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Slide show: Vaginal tears in childbirth

Slide show: Vaginal tears in childbirth

Vaginal tears during childbirth are common. See illustrations of various degrees of vaginal tears and treatment tips.

Vaginal tears during childbirth, also called perineal lacerations or tears, occur when the baby''s head is coming through the vaginal opening and is too large for the vagina to stretch around. These kinds of tears are relatively common.

Tears that involve only the skin around the vagina typically heal within a few weeks. Some tears are more extensive and take longer to heal. If the pain seems excessive or gets worse, contact your health care provider. Excessive pain could be a sign of infection.


First-degree tears are the least severe, involving only the skin around the vaginal opening or perineal skin. Although you might experience some mild burning or stinging with urination, first-degrees tears aren''t severely painful and heal within a few weeks. They may or may not require stitches.

To ease any discomfort during urination, use a squeeze bottle to pour warm water over your vulva as you''re passing urine.


Second-degree tears involve the perineal muscles — the muscles between the vagina and anus that help support the uterus, bladder and rectum. Second-degree tears typically require stitches and begin to heal within a few weeks.

To ease discomfort while you''re recovering:

  • Sit on a pillow or padded ring.
  • Pour warm water over your vulva as you''re passing urine, and rinse yourself with a squeeze bottle afterward. Press a clean pad firmly against the wound when you bear down for a bowel movement.
  • Cool the wound with an ice pack, or place a chilled witch hazel pad between a sanitary napkin and the wound.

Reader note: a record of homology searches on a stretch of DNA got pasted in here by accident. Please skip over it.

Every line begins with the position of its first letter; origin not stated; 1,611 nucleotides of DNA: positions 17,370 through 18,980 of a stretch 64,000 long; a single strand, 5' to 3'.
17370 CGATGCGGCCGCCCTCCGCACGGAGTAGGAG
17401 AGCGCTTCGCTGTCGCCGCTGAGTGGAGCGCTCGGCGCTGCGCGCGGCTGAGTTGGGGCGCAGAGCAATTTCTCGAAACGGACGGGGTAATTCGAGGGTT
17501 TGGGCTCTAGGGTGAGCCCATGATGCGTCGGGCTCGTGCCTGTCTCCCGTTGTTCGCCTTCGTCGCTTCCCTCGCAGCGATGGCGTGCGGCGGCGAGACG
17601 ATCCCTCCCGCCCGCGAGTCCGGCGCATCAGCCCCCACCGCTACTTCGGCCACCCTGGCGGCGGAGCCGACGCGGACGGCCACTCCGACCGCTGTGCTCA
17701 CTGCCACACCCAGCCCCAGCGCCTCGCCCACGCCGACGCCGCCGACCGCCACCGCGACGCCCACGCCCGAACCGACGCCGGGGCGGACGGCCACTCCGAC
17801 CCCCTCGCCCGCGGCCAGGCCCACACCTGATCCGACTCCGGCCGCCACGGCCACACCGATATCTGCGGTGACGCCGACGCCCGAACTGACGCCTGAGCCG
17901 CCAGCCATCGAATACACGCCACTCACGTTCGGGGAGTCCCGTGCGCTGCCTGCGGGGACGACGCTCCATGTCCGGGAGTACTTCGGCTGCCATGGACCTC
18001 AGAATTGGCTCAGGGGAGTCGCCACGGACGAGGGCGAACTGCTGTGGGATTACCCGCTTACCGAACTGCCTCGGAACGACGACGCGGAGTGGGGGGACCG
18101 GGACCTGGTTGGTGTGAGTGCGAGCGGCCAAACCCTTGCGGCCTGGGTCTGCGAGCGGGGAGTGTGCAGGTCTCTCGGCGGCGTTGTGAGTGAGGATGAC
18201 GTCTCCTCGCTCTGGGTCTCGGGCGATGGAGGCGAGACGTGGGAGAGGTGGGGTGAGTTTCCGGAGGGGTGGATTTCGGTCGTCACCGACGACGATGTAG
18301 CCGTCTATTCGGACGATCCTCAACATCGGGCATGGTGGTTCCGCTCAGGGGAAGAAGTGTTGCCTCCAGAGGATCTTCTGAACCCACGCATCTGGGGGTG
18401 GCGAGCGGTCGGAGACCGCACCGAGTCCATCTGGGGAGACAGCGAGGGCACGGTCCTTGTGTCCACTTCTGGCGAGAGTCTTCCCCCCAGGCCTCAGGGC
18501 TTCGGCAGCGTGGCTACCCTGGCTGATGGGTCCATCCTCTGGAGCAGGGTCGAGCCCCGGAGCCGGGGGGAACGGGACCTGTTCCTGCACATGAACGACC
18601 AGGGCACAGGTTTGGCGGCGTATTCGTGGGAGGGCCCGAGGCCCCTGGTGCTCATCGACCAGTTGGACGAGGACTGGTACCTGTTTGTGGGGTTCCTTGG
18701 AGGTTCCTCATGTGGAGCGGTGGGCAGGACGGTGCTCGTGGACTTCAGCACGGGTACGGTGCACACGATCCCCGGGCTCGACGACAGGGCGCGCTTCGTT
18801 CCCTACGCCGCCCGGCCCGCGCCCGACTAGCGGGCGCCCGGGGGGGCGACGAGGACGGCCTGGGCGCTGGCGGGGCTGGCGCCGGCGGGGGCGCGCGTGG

• Take pain relievers or stool softeners as recommended by your health care provider.

Third-degree tears involve the perineal muscles and the muscle that surrounds the anus (anal sphincter). These tears sometimes require repair in an operating room — rather than the delivery room — and might take months to heal.

Complications such as fecal incontinence and painful intercourse are possible. If these problems occur, talk to your health care provider.

To ease discomfort:

  • Sit on a pillow or padded ring.
  • Pour warm water over your vulva during urination, and rinse yourself with a squeeze bottle afterward. Press a clean pad against the wound when passing a bowel movement.
  • Cool the wound with an ice pack, or place a chilled witch hazel pad between a sanitary napkin and the wound.
  • Take pain relievers or stool softeners as recommended.

Fourth-degree vaginal tears are the most severe. They involve the perineal muscles and anal sphincter as well as the tissue lining the rectum. Fourth-degree tears usually require repair in an operating room — rather than the delivery room — and might take months to heal.

Complications such as fecal incontinence and painful intercourse are possible. If these problems occur, talk to your health care provider.

Your health care provider will evaluate your recovery at your postpartum checkup. If you experience complications from a vaginal tear, you might be referred to a urogynecologist, colorectal surgeon or other specialist.


2015-04-08

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